The ageing main runway at Catalina Island’s ‘Airport in the Sky’ has been in pretty bad shape for a number of years with potholes and pebbles. Now the crumbling mountaintop runway, built almost 80 years ago, is about to undergo a much-needed facelift with the help of the US Marine Corps.
Catalina Airport (AVX) is the only airport on Catalina Island, the rocky 74-square-mile island that’s located just 20 miles from the Los Angeles coastline. Known for its unique micro-climate, sandy beaches, glass-bottomed boats, clapboard houses and freely-grazing bison, the island swells in population during the summer months with tourists (mostly Californian day-trippers) filling out the fish shacks and ice-cream parlours of the main town of Avalon’s bustling boardwalk. Most people arrive by ferry or boat, sometimes even helicopter, but the airport isn’t utilised enough. Also known as ‘Airport in the Sky,’ Catalina’s airport is situated atop a 1602-foot-mountain and its single 3250-foot-long runway has been in dire need of repair for a number of years.
Now a US$5 million project will get the airport back on track. The project is a joint partnership with the US Military and the Catalina Island Conservancy (CIC), the trust that runs the airport and oversees most of the island. US Marines from the local I Marine Expeditionary Force (I MEF) based at Camp Pendleton will participate in the runway project. In addition, the project will also offer troops strategic training, providing them with the experience to build or repair airfields or other infrastructure when they’re deployed in remote or island stations. It’s part of the Department of Defense’s Innovate Readiness Training Program (IRT), which pairs community needs with military training opportunities.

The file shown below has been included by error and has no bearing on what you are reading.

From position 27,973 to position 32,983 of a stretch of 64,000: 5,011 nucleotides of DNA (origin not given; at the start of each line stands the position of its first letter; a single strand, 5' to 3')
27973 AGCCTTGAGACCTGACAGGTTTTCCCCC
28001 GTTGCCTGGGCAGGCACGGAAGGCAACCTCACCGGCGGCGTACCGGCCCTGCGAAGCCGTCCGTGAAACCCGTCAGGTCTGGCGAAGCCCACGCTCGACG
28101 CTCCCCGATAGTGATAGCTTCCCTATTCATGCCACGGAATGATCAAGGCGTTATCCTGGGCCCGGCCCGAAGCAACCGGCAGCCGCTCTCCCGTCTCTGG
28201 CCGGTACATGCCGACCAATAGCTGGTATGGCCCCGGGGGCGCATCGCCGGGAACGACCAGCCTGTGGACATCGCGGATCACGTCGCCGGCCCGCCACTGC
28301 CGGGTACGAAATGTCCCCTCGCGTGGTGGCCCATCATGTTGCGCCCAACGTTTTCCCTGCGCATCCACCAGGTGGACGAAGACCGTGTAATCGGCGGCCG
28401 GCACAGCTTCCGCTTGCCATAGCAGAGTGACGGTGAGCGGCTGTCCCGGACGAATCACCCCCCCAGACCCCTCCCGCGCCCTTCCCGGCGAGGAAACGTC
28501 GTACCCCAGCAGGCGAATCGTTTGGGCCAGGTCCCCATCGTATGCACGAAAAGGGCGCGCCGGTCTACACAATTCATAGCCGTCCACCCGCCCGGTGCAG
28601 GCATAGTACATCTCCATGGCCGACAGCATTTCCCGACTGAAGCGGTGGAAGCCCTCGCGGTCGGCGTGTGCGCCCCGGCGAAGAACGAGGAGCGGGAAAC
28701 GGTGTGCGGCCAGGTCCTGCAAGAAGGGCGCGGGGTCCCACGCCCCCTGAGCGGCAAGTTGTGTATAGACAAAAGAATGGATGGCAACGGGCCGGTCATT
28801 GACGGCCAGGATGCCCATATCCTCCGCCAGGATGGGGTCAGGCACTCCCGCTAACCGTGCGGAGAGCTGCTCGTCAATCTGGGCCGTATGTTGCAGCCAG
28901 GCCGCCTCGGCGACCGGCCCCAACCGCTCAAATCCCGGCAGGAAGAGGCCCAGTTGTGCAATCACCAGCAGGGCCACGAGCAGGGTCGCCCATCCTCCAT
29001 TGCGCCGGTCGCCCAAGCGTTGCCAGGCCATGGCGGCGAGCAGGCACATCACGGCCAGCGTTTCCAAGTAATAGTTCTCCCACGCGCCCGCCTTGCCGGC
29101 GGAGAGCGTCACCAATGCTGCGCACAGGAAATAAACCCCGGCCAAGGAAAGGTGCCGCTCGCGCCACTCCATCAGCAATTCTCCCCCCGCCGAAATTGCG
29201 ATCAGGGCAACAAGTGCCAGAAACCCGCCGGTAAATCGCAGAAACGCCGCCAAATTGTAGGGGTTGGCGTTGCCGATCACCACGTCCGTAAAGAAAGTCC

Flights to Catalina Island were first handled in seaplanes, with the first operation taking place in 1912. The ‘Airport in the Sky’ opened in 1946 when Catalina Airlines was founded and it was constructed of pottery and tile and landscaped with lush gardens. It was considered “one of the most beautiful airports of its kind,” according to early tourism campaigns. Work for the airport was commissioned by chewing-gum magnate William Wrigley’s family, who owned the island and developed it as a tourist resort in the early 1900s. The airport is a “historical and critical asset,” said Tony Budrovich, CEO of CIC. It serves the island’s 4000 residents, businesses and approximately one million annual visitors.
A private contractor will start tearing the runway up in early December and repair work will be carried out between 16 December and 30 March, 2019.